Nations commit to reductions in flaring, GHG emissions

Adrienne Blume's picture
Adrienne Blume, Editor, Gas Processing & Hydrocarbon Processing
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The World Bank estimates that approximately 140 billion cubic meters (5 trillion cubic feet) of natural gas is flared annually, resulting in the emission of more than 300 million tons of CO2 to the atmosphere. If this volume was converted to clean fuel, it would result in the production of more than 18 billion gallons per year.

According to the latest NASA satellite data available, the world flared approximately 3.5% of its natural gas supply in 2012. The US has the largest number of flares inside its borders, but Russia flared the most gas in that year—143 billion cubic meters, or around 10% of the total volume emitted by EU member countries.

Flaring reduction efforts. The World Bank launched an initiative in 2015 to end routine gas flaring at oil production sites around the world by 2030. Nineteen governments, along with 20 oil and gas companies and 12 development institutions, have signed the "Zero Routine Flaring by 2030" initiative as of May 2016.

The pact seeks to curb 40% of global gas flaring by no later than 2030. It will also require governments and energy producing companies to eliminate routine flaring from new oil and gas developments.

Of the top five flaring countries in the world—which collectively accounted for approximately 76 billion cubic meters of emissions in 2012—only Russia and the US have joined the effort so far.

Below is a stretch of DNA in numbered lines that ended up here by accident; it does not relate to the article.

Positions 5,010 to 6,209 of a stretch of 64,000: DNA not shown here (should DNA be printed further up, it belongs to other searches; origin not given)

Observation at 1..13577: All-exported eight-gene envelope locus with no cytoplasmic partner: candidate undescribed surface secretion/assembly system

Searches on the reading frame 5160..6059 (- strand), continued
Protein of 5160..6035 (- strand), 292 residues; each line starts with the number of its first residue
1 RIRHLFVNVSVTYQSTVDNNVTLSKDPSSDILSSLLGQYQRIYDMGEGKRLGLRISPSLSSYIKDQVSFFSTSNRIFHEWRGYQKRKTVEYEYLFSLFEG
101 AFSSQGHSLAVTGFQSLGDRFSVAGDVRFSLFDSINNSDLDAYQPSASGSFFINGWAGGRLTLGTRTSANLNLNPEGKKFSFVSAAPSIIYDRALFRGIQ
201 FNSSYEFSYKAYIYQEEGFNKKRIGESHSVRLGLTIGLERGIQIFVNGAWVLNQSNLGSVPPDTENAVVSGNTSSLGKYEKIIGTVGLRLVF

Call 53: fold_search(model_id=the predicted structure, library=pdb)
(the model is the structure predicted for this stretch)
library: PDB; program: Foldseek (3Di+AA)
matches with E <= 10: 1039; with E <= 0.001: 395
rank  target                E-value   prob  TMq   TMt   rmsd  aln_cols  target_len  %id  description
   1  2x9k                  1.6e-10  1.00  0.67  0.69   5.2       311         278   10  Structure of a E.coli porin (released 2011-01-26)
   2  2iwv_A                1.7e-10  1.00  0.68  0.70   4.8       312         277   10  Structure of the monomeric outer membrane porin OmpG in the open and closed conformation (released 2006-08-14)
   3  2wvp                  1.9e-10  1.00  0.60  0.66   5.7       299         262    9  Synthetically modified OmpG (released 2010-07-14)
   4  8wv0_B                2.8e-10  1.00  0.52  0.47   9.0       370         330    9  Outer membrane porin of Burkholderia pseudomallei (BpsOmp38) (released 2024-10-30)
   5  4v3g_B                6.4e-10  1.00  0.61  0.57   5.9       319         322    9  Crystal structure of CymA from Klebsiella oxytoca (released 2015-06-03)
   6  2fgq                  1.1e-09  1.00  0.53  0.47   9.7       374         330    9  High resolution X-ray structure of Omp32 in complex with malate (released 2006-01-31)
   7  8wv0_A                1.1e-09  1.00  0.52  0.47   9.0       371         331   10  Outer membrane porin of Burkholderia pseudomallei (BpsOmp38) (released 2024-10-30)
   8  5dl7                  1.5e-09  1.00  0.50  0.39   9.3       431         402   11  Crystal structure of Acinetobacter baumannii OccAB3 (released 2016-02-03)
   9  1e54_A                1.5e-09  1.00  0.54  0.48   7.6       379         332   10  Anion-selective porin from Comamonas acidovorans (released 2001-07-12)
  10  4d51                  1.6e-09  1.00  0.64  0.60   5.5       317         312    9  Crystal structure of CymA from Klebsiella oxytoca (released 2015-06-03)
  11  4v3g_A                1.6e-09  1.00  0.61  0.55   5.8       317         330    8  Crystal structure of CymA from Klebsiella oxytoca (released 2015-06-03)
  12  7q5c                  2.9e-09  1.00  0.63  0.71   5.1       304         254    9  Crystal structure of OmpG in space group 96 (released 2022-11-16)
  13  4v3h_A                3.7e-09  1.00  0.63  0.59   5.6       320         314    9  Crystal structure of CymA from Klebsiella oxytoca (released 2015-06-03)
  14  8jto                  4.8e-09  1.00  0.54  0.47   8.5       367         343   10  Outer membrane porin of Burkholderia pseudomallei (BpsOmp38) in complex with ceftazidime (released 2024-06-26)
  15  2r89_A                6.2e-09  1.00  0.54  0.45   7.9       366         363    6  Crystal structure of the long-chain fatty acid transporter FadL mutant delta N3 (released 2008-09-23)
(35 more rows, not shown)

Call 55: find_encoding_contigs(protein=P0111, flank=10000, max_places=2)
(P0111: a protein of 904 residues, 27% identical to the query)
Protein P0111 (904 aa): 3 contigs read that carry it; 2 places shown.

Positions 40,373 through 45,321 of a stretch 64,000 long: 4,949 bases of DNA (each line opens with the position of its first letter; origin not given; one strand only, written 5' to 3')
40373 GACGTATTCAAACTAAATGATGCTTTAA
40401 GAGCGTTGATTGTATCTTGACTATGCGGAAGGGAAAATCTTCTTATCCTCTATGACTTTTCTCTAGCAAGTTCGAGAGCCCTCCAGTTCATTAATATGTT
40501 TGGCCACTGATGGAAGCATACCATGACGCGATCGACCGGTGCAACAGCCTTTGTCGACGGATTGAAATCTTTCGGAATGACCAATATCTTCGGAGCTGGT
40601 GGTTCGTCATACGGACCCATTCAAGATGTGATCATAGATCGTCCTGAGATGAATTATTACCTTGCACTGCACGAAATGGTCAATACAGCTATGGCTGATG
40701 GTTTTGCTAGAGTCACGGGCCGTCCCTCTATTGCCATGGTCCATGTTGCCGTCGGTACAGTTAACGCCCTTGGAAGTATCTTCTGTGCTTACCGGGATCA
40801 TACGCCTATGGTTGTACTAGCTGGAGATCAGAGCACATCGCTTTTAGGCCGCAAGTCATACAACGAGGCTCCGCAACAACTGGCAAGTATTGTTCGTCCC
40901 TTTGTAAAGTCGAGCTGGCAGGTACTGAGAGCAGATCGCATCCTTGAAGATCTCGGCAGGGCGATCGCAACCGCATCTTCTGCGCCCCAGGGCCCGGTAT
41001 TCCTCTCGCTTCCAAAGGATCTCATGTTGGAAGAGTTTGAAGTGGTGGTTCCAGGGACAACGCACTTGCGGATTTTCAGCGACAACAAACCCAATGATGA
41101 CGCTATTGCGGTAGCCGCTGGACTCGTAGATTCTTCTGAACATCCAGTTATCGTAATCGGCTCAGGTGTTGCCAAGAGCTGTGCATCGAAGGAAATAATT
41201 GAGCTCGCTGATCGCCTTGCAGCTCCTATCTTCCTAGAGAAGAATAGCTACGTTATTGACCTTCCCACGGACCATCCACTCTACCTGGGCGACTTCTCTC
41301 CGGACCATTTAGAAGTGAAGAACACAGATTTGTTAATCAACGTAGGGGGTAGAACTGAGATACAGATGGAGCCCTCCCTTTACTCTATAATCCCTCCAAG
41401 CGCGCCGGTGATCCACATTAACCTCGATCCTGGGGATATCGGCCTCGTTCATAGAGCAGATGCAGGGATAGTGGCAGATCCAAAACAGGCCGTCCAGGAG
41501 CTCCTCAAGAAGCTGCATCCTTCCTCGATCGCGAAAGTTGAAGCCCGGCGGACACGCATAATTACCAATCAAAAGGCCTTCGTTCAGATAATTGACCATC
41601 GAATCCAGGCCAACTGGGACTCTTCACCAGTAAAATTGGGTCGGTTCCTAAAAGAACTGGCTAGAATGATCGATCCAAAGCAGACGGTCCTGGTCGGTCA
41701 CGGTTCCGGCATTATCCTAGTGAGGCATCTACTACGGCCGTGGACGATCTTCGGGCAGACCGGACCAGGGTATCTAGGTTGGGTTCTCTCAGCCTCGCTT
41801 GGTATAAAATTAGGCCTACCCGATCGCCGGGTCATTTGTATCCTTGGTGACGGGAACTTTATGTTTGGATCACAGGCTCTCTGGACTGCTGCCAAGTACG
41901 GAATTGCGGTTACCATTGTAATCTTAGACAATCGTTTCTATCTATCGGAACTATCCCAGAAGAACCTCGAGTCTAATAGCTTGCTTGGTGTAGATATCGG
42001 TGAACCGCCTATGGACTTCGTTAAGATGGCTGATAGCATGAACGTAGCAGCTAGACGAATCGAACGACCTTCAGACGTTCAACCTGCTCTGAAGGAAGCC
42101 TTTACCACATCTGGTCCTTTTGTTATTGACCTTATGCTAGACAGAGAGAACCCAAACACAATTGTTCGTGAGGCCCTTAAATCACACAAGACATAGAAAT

North America steps forward. The US and Canada have also agreed to their own pact to reduce methane emissions by 40% to 45% from 2012 levels by 2025. The two countries hope to combat climate change in the Arctic, spur development of green technologies, and improve their relations after the US government's cancellation of the Keystone XL cross-border pipeline project last year.

In early May, the US Environmental Protection Agency (EPA) issued the first-ever federal standards designed to reduce methane emissions from oil and natural gas operations. The rules call for a decrease in domestic methane emissions of 40% from 2012 levels by 2025 and will prohibit routine flaring from new oil and gas wells.

The US EPA estimates the cost of the regulations at $530 million in 2025, although it claims the measures will yield climate benefits worth $690 million. The EPA claims that methane emissions have a warming effect on the planet that is at least 25 times greater than CO2.

The US and Canada have also pledged to work together to implement the UN Paris agreement on Climate Change, which was signed by more than 170 countries in April 22. The agreement seeks to reduce CO2 emissions by 40% by 2030.

Join the Conversation: Will the World Bank's initiative become a reality? Leave your comment below.

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Chart Source: World Bank 

Image: Courtesy of Gas Processing